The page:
Transport Secretary Pete Buttigieg on Sunday issued a blunt warning to Joe Manchin and other Senate Democrats who are forcing Joe Biden to scale back his climate crisis program: your resistance is going to cost lives.
Manchin, a coal-dependent West Virginia state senator, opposes elements of the President’s Clean Energy Performance Program (CEPP), a central $ 150 billion element of his Build Back Better plan and a bill of expenditures of $ 3.5 billion.
White House officials have acknowledged that the clean energy and clean electricity provisions will likely be removed from the bill to gain support from Manchin and his skeptical colleague Kyrsten Sinema of Arizona. Both votes are critical in a 50-50 split Senate.
Buttigieg appeared to express his disappointment with Manchin’s stance on Sunday, telling CNN’s State of the Union that the blocking by recalcitrant politicians of Biden’s ambitious climate plan could be deadly.
“The longer you take to do something, the more it will cost in livelihoods and lives,” he said.
“The administration and the president are committed to bold climate action, the legislative form that exactly takes is what is being negotiated right now. But the bottom line is that we need to act on the climate for the good of our children and for the good of our economy. It’s like a planetary maintenance problem.
Biden is trying to negotiate a deal with Manchin and Sinema that would allow the bill to pass, although the president has already conceded cuts would be made. “I have no doubts that we will get there. We are not going to get $ 3.5 billion. We’ll get less than that, but we’re going to get it, ”Biden said on Friday.
Buttigieg’s criticism was more veiled than that of progressive Vermont senator Bernie Sanders, who lambasted Manchin last week in an opinion piece in the Charleston Gazette-Mail.
“Poll after poll shows overwhelming support for this legislation. Yet… in a 50-50 Senate, we need every Democratic senator to vote “yes”. We have only 48 left. Two Democratic senators remain in the opposition, including Manchin. he wrote.
“This is a pivotal moment in modern American history. We have a historic opportunity to support working families in West Virginia, Vermont, and across the country and create a policy that works for everyone, not just a few. “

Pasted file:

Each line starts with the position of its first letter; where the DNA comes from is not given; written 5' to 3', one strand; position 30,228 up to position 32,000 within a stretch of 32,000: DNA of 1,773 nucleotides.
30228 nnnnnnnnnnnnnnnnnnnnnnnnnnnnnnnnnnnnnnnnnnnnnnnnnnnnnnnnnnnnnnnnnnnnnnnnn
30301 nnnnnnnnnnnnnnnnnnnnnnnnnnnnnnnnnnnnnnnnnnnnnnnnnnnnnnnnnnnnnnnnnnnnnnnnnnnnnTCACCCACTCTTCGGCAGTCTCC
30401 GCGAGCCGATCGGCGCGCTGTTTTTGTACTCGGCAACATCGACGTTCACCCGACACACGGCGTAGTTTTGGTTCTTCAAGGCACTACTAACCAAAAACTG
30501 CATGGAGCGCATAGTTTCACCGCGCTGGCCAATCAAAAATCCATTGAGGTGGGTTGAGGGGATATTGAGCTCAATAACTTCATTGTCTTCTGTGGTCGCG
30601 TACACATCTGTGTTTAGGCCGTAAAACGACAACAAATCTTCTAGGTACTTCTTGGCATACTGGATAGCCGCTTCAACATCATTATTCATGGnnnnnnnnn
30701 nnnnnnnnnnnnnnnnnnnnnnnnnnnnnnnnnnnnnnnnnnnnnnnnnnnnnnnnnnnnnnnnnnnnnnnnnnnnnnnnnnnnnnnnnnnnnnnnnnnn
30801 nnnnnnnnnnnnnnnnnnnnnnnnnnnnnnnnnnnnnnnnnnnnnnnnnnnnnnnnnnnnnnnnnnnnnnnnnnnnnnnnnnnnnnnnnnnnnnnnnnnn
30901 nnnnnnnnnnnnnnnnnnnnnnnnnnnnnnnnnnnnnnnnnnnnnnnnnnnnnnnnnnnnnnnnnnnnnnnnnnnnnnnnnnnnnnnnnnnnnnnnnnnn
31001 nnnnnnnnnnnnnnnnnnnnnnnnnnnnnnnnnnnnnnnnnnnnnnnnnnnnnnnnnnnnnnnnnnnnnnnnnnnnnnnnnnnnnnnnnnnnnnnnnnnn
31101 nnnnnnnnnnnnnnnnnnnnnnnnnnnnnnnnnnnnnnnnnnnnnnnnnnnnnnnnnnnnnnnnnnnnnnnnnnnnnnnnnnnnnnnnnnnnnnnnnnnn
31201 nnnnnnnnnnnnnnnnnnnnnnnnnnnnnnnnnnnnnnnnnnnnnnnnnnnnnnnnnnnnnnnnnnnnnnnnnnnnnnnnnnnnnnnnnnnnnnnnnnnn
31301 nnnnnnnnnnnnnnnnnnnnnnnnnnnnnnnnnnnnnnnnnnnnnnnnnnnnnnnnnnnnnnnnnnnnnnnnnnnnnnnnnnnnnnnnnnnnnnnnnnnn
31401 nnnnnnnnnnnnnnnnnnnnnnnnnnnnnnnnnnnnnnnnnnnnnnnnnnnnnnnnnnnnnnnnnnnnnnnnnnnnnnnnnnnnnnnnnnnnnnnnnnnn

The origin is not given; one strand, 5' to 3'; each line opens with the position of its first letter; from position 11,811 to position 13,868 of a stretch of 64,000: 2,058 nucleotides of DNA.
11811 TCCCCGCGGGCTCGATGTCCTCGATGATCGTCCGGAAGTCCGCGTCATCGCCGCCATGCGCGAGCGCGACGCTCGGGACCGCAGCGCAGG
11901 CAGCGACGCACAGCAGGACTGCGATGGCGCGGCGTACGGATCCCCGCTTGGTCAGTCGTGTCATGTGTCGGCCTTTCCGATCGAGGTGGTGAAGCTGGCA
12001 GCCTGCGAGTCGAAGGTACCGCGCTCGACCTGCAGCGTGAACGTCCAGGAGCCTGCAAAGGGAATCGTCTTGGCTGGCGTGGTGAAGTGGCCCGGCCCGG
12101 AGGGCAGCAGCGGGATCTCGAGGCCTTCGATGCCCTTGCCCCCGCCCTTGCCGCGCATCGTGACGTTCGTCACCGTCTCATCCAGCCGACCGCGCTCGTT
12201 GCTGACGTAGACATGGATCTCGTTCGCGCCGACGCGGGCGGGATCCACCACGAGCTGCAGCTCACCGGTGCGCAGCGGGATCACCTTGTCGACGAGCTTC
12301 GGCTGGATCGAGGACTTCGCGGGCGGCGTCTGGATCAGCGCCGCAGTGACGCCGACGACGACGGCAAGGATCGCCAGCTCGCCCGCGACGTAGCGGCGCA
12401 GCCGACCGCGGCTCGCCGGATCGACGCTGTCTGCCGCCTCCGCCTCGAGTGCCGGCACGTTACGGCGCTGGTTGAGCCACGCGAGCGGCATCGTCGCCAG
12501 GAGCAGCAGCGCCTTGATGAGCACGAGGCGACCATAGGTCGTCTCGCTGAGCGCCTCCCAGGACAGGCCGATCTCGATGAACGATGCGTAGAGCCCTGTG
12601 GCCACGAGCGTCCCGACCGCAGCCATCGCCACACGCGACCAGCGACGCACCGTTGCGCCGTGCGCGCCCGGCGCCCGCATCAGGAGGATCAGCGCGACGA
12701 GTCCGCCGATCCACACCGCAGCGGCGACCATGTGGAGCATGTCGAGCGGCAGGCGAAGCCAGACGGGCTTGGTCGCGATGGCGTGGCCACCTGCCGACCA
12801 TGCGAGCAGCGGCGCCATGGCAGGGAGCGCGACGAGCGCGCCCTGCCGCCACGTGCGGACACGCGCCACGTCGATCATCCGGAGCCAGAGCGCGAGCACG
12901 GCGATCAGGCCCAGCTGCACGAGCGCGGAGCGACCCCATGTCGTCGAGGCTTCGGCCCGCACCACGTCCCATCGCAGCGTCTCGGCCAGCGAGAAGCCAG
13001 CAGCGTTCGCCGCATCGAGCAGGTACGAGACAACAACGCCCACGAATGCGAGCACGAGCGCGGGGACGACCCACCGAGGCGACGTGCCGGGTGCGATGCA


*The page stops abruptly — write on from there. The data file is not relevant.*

His comments drew a quick rebuke from Manchin, who in a tweet attempted to portray Sanders as an overseas socialist trying to “tell West Virginia what is best for them”.
“Millions of jobs are open, supply chains are strained and inevitable inflationary taxes deplete hard-earned wages for workers as the price of gasoline and groceries continue to rise,” Manchin said. .
“I will not vote for a reckless expansion of government programs. “
Buttigieg responded to criticism of the administration’s handling of the supply chain crisis on Sunday, telling CNN it was caused at least in part by the success of Biden’s economic policies.
“If you think of those ships waiting at anchor on the west coast, each one is full of record amounts of cargo that Americans are buying because demand is up, because revenues are up, because the president has managed to take this economy out of the teeth. of a terrifying recession, ”he said.
He praised Biden’s efforts last week to ease bottlenecks, including ordering California ports to operate 24 hours a day, but said in a separate interview on NBC’s Meet the Press on Sunday that he didn’t was not the government’s responsibility to solve what it said was a “very complex problem”.
“You have the terminals, the rail part, you have the warehouses, the drivers, and we are working on all of those angles,” he said. “But these are private sector systems, it’s a capitalist country. No one wants the federal government to own or operate stores, warehouses, trucks, ships or ports. Our role is to try to make sure that we support the companies and the workers who do it.